Business Adventures

Business Adventures

Twelve Classic Tales From the World of Wall Street

eBook - 2014
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What do the $350 million Ford Motor Company disaster known as the Edsel, the fast and incredible rise of Xerox, and the unbelievable scandals at General Electric and Texas Gulf Sulphur have in common? Each is an example of how an iconic company was defined by a particular moment of fame or notoriety; these notable and fascinating accounts are as relevant today to understanding the intricacies of corporate life as they were when the events happened. Stories about Wall Street are infused with drama and adventure and reveal the machinations and volatile nature of the world of finance. Longtime New Yorker contributor John Brooks's insightful reportage is so full of personality and critical detail that whether he is looking at the astounding market crash of 1962, the collapse of a well-known brokerage firm, or the bold attempt by American bankers to save the British pound, one gets the sense that history repeats itself. Five additional stories on equally fascinating subjects round out this wonderful collection that will both entertain and inform readers . . . Business Adventures is truly financial journalism at its liveliest and best.
Publisher: [United States] : Open Road Media, 2014.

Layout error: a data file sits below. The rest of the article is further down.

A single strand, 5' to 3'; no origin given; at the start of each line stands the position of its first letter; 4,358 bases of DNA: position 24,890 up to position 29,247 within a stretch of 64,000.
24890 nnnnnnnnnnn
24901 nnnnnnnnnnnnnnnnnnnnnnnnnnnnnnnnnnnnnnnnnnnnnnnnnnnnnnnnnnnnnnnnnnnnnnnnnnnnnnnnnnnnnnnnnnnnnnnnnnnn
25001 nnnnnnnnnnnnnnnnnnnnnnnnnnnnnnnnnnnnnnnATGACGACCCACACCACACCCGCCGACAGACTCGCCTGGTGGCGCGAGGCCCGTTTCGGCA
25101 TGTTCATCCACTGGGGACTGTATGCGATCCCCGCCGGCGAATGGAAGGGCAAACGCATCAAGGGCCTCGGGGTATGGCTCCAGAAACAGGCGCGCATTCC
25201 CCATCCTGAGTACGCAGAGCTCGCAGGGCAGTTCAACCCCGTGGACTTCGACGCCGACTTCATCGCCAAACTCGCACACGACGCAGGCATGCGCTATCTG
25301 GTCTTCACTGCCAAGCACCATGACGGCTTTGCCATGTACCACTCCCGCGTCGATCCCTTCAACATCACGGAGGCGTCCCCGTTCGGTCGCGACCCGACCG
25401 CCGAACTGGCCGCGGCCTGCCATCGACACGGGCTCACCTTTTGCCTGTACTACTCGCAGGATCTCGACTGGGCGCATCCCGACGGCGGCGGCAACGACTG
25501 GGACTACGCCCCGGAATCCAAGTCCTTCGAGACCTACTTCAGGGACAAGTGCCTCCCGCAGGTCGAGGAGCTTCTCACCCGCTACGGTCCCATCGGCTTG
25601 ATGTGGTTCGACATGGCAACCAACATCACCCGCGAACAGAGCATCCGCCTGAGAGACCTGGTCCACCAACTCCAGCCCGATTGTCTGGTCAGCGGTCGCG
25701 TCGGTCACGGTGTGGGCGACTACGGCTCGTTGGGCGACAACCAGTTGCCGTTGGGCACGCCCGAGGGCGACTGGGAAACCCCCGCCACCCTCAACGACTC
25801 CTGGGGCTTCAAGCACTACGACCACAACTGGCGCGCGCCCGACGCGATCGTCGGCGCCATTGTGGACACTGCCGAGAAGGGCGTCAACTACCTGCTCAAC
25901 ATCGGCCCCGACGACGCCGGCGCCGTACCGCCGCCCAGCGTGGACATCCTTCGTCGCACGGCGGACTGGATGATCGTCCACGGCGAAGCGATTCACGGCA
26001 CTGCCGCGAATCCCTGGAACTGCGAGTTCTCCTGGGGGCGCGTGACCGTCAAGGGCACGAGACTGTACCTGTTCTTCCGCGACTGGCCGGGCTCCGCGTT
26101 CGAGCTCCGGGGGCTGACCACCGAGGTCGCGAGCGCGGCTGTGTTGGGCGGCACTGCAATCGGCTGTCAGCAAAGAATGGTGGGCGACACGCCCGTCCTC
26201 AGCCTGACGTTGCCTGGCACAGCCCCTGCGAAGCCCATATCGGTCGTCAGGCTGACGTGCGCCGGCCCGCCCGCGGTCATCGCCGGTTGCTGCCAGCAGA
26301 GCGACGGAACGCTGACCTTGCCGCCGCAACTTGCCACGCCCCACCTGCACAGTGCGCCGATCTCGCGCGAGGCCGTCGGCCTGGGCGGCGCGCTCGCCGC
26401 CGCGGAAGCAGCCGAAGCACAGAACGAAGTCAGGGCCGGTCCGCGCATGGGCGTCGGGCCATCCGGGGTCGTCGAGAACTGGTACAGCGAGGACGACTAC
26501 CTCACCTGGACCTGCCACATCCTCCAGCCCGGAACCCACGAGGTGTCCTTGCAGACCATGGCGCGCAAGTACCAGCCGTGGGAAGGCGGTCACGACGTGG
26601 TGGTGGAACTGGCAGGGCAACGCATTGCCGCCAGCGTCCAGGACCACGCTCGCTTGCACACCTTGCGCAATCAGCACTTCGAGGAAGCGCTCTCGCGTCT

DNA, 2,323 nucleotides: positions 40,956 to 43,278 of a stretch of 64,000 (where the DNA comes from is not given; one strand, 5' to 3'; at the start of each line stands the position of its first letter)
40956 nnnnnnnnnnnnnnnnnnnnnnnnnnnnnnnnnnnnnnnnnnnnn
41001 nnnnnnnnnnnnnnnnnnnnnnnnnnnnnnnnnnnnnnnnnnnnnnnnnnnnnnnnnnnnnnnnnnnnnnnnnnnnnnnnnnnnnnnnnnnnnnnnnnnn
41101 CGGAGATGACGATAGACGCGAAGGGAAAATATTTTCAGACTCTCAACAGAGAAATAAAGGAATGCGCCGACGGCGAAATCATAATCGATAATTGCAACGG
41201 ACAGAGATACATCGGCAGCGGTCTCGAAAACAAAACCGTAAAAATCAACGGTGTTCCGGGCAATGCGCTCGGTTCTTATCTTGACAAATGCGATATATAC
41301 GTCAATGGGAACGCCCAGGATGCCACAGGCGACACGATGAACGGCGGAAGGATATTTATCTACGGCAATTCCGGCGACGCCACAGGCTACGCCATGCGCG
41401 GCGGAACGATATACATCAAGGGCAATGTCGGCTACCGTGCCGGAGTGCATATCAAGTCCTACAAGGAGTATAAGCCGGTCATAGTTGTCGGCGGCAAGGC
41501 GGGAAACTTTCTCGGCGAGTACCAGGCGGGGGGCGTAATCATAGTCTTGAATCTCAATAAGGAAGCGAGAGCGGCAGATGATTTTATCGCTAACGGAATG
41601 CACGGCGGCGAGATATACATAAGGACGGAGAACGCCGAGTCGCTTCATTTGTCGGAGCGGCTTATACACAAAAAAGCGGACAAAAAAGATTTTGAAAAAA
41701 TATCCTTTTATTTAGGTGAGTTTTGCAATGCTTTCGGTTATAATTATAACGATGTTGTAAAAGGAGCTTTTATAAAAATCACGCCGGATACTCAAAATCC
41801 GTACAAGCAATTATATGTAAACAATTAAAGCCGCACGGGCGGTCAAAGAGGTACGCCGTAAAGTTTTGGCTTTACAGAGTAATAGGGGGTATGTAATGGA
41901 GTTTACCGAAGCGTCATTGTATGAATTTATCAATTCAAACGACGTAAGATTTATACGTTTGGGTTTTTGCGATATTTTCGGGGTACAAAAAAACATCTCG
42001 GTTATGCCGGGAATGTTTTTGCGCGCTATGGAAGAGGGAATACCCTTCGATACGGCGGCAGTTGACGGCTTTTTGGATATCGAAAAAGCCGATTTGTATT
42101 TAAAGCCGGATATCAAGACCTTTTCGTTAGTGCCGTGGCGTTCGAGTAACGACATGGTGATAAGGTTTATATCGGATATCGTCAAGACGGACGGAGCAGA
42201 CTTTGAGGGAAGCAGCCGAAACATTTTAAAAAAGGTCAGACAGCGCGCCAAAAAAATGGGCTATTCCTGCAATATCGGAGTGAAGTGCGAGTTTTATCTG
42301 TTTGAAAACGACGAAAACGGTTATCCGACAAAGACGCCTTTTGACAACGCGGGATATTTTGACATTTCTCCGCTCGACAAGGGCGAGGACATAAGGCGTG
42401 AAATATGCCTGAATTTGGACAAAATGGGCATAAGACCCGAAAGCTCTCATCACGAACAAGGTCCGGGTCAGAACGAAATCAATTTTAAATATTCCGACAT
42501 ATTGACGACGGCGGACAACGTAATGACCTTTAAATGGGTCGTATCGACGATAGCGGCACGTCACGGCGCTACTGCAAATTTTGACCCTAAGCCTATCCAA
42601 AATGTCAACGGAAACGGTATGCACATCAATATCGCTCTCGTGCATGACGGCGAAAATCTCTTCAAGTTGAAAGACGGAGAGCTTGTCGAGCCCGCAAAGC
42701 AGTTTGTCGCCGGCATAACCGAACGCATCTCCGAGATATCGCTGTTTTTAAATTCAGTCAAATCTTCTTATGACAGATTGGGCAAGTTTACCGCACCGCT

Branch Call Number: eBook hoopla
Characteristics: 1 online resource
text file, rda
Additional Contributors: hoopla digital

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From Library Staff

Bill Gates: "Not long after I first met Warren Buffett back in 1991, I asked him to recommend his favorite book about business. He didn’t miss a beat: 'It’s Business Adventures, by John Brooks,' he said. 'I’ll send you my copy.' I was intrigued: I had never heard of Business Adventures or Jo... Read More »


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Akrasia
May 05, 2019

Disappointed. Not sure why Bill Gates and Warren Buffett recommend this as the best business book. It's not a bad book, but it's somewhat dated and most of the stories are generally not of much value in terms of practical application. My favorite chapter was ch. 9 on David Lilienthal.

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6675tap
Nov 12, 2014

Just finished this one yesterday, when I read the final chapter. The author feigned objectivity well, even when writing about America's governmental banking cartel. Still, he was a common Progressive in the sense that he encouraged readers to believe that a bird in the hand is worth just about the same as a bird in the bush.

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